21 Feb 2024

Grant Robertson's political history: A contested legacy

5:34 am on 21 February 2024
Grant Robertson

Photo: RNZ / Samuel Rillstone

Labour's finance spokesperson for six years, Grant Robertson leaves politics with a contested legacy.

Robertson grew up in Dunedin and studied politics at Otago University, where he will take over the top job as Vice Chancellor after leaving Parliament in March.

He graduated with a BA (Hons) in 1995, and was a staunch student politician - having been president of the school's Students' Association and co-president of the national body.

For a time he worked for the Ministry of Foreign Affairs and Trade, including managing the New Zealand aid programme to Samoa and being posted to the United Nations in New York. He also worked as an advisor to then prime minister Helen Clark.

Robertson first entered Parliament in 2008 as the MP for Wellington after the previous MP, Labour's Marian Hobbs, announced her retirement.

He defeated National candidate Stephen Franks by 1904 votes, and he continued to hold the electorate - increasing his vote margin each time - until his decision not to contest it at last year's election.

A rising star in Labour's ranks when the party was in opposition, Robertson was appointed spokesperson for state services by Phil Goff, later taking on tertiary education and being elevated to 20th when Chris Carter was demoted and put on leave for misuse of credit cards.

It put Robertson higher in the rankings than any other MP from the 2008 intake.

When David Shearer took over the party leadership in late 2011, Robertson became his deputy and remained in the role for about 21 months until September 2013. With Shearer having resigned as leader the previous month, Robertson put his name forward for the leadership but was defeated by David Cunliffe.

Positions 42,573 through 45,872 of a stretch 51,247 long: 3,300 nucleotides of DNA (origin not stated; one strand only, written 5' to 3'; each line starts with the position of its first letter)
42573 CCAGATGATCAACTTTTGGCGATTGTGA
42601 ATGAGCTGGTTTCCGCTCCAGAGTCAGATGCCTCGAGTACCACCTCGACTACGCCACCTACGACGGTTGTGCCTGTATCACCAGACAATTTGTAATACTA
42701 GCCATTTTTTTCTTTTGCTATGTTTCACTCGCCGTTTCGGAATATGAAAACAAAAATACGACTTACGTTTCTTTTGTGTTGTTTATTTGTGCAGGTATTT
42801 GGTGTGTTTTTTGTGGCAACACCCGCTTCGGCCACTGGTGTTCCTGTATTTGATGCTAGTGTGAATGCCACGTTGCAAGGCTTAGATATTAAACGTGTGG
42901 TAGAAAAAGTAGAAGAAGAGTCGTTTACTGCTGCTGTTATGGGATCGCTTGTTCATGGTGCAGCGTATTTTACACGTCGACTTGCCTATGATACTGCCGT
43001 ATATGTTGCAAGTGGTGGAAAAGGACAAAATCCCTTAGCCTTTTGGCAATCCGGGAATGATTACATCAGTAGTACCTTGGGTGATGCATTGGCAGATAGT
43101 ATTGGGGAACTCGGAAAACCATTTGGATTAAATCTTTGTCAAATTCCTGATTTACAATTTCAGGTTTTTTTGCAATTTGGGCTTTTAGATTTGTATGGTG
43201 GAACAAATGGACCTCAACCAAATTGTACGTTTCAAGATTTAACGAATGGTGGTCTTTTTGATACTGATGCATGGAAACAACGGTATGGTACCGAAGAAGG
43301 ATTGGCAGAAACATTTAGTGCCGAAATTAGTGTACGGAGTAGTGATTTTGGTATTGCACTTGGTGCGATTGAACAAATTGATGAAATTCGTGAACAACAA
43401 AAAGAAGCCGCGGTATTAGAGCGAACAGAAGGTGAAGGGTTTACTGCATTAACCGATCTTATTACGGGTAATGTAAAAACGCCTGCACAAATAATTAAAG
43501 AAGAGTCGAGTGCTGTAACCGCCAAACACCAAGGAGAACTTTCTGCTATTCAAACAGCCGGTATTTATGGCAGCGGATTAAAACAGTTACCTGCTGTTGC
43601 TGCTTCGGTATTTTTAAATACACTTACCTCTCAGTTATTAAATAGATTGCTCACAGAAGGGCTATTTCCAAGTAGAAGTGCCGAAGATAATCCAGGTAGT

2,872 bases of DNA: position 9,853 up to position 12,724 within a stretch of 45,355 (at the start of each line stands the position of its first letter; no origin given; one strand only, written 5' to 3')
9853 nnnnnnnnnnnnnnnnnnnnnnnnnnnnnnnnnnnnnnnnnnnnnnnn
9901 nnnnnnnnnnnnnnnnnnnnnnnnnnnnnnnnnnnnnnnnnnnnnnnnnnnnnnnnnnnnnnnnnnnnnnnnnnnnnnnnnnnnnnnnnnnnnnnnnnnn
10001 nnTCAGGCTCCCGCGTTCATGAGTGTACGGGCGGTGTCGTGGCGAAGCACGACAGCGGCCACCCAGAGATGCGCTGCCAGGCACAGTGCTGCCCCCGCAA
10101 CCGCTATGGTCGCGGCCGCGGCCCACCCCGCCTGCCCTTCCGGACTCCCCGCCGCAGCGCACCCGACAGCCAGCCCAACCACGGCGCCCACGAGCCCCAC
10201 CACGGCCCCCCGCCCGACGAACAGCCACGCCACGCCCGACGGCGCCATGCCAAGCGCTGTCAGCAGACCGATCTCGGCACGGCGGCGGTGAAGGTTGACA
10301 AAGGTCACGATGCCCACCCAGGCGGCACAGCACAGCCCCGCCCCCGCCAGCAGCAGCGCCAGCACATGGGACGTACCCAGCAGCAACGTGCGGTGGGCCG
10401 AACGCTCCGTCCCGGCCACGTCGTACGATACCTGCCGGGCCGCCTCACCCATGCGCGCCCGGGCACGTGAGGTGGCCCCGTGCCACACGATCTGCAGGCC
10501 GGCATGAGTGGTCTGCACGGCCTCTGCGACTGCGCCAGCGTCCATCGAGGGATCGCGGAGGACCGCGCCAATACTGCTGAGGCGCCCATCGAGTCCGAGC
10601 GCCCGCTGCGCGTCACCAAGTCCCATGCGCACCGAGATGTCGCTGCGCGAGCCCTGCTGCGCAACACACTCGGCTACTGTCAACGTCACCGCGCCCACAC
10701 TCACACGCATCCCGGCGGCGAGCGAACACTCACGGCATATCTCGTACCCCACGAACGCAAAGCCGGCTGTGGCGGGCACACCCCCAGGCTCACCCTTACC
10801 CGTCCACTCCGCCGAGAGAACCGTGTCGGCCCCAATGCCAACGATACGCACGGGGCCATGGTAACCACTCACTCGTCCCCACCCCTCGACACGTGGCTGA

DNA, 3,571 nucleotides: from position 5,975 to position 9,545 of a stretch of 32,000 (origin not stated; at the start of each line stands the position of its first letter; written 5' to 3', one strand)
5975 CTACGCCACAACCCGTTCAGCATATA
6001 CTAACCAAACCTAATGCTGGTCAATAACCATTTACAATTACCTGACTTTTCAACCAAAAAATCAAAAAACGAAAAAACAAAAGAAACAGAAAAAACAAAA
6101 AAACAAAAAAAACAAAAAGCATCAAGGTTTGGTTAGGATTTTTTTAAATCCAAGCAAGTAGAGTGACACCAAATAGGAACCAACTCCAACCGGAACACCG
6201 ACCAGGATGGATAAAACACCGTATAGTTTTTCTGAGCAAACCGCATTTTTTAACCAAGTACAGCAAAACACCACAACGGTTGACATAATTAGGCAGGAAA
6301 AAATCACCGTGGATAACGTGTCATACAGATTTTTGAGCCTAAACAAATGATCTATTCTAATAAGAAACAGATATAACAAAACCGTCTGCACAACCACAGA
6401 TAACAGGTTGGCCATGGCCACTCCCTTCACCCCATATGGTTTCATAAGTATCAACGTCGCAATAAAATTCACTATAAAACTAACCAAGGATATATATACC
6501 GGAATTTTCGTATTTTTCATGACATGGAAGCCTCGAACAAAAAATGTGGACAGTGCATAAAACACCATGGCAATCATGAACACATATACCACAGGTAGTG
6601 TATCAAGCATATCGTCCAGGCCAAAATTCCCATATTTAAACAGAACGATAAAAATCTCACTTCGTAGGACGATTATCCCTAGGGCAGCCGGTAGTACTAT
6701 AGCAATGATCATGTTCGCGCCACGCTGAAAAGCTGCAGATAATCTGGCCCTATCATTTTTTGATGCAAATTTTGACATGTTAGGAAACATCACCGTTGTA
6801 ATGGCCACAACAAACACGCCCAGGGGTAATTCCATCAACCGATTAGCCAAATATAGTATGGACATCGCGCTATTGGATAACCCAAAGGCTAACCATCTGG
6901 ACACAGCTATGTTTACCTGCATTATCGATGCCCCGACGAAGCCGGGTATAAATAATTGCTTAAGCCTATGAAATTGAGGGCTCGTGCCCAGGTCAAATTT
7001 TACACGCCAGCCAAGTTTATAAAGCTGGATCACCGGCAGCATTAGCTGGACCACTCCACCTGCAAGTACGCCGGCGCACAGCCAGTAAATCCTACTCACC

He ran again for the leadership after Cunliffe's disastrous election defeat in 2014, but lost to Andrew Little.

In government, Robertson has at times been the deputy prime minister and leader of the House and held a total 10 ministerial positions - with sport being a particular area of interest.

Finance Minister Grant Robertson delivers his speech for Budget 2018.

Grant Robertson delivers his speech for Budget 2018. Photo: VNP / Daniela Maoate-Cox

It's likely, however, he will be most remembered as the Finance Minister during Labour's six years in government - first as Jacinda Ardern's money man, then Chris Hipkins'.

His first Budget in 2018 was described as "cautious" and "restrained", sticking to the responsibility rules Labour and the Greens proposed during the previous year's election campaign. Those who had backed Labour expressed disappointment about a lack of spending on shoring up the public services the party said had been "neglected" under National.

The next one, in 2019, was notable for Robertson's decision to roll out a new approach to spending. The "Wellbeing" Budget required ministers and departments to work more closely together, with spending decisions considered through a lens of long-term, intergenerational benefit.